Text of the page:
Thousands of fans gathered in front of the stage to get up close to their favourite MotoGP stars and bid on the unique signed personal racing memorabilia, once-in-a-lifetime experiences and unique paintings. In total, 108 items were sold to raise money for the lifesaving work of Riders for Health – the official charity of MotoGP – bringing the total amount raised at Day of Champions to £216,249 which will help Riders for Health use reliable motorcycles and ambulances to reach 14 million people in Africa.
The auction was hosted by Riders for Health co-founder and racing legend Randy Mamola, Eurosport duo Julian Ryder and Toby Moody, MotoGP commentator Gavin Emmett and BBC MotoGP presenter Matt Roberts who all quizzed the riders on their thoughts and expectations ahead of Sunday’s race before bidding began.
The item that raised the most during the auction was a Bridgestone racing tyre signed by all of the MotoGP riders who came up on stage, which raised an incredible £4,600.
The nine-time World Champion, Valentino Rossi, raised an incredible £13,250 while on stage, auctioning items including the cap from his head which raised £1,000 and some knee-sliders he produced from his pocket which fetched £1,650. Before Rossi left stage, Riders for Health announced that over the last 10 years, Valentino and his fans have raised an incredible £254,509 to support Riders for Health’s work in Africa.
The most popular item of signed memorabilia from a single rider was a set of framed elbow sliders donated by Moto2 World Champion and current MotoGP championship leader, Marc Marquez. The hardest working elbow sliders in MotoGP raised £3,800 and, in total, Marc raised £10,825.
The auction began with the popular American star, Colin Edwards, who was joined by teammate,Claudio Corti. Edwards raised £600 by auctioning a pair of race boots and, along with knee-sliders and a signed Bridgestone cap, made a total of £1,010. Corti brought the team total to £1,360 by auctioning a pair of boots worn last weekend in Brno for £350.
As well as items from riders, fans donated thousands of pounds for a series of MotoGP VIP experiences. Team hospitality packages, grid passes for Sunday, track days, F1 factory tours and the chance to shadow MotoGP photographer Andrew Northcott were all auctioned. With a pair of the hottest tickets in motorsport, MotoGP grid passes, raising an amazing £3,900.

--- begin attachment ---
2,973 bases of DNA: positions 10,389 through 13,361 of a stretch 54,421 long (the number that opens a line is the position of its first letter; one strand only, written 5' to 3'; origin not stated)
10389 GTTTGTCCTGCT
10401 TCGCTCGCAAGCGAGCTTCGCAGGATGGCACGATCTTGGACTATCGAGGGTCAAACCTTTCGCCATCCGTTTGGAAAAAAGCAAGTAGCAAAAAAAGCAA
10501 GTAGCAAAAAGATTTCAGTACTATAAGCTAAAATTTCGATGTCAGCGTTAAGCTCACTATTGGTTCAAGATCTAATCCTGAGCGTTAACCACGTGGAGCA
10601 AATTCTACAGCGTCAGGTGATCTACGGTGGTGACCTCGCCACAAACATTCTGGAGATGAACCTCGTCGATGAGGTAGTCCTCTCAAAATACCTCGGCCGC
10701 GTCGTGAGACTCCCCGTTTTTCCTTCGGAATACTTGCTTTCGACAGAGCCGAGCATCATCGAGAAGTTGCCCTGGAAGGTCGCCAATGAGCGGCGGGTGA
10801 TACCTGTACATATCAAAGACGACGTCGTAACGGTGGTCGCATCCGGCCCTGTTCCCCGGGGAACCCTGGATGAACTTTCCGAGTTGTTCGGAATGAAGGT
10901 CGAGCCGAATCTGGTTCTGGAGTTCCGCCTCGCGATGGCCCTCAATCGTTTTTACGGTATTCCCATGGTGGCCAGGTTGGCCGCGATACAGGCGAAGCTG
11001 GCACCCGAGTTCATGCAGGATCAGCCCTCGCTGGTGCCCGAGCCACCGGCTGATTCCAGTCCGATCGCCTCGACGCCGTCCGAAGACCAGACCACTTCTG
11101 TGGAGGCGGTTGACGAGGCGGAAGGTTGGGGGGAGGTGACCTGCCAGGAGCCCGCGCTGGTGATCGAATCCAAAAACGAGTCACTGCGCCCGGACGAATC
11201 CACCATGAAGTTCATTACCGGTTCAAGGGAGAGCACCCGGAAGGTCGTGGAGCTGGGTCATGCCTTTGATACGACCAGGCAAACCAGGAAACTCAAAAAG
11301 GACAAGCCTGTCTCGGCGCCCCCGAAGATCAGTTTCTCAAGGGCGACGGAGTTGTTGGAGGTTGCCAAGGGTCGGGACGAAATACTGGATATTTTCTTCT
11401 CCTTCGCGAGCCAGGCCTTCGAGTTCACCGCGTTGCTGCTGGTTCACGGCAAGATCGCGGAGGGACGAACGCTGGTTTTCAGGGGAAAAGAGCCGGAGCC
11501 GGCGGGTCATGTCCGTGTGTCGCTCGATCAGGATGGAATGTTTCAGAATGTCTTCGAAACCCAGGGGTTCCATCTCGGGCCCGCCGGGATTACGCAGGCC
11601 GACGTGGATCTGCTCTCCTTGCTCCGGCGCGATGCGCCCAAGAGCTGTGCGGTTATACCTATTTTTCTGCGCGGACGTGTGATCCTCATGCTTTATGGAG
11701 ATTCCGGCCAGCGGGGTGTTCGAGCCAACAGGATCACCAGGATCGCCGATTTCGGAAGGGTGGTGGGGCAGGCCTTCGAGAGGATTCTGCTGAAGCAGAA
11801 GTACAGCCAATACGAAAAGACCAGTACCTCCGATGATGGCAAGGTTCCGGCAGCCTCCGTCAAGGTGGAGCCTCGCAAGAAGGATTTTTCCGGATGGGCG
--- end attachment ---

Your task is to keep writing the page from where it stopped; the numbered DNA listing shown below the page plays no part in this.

The British riders received a great reception from their home fans. Moto2 championship leader, Scott Redding, auctioned a helmet for £800, a cast of his handprint for £750 and the cap he wore to the stage for £240. Michael Laverty raised £425 by auctioning boots and gloves, while Danny Kent added £570 by donating a pair of boots alongside a photo montage. Gino Rea raised £820 with the sale of a range of memorabilia.
But it was the two leading British MotoGP stars, Bradley Smith and Cal Crutchlow who brought the show to a close. Smith auctioned a helmet for £1,600 and a set of leathers for £900. In total the young Oxfordshire rider made £3,600. Crutchlow kept fans at the stage right until the last lot, as he raised a fantastic £7,225. The nine items auctioned by Cal included a set of leathers worn during his podium ride in Mugello selling for £2,600, and the bottle of Champagne from his podium at Le Mans raising £500.
Jorge Lorenzo raised £3,700 by helping to auction a set of MotoGP grid passes, as well as a team shirt and original signed artwork. Fellow championship contender, Dani Pedrosa auctioned a pair of boots for £750 and raised £1,650 in total.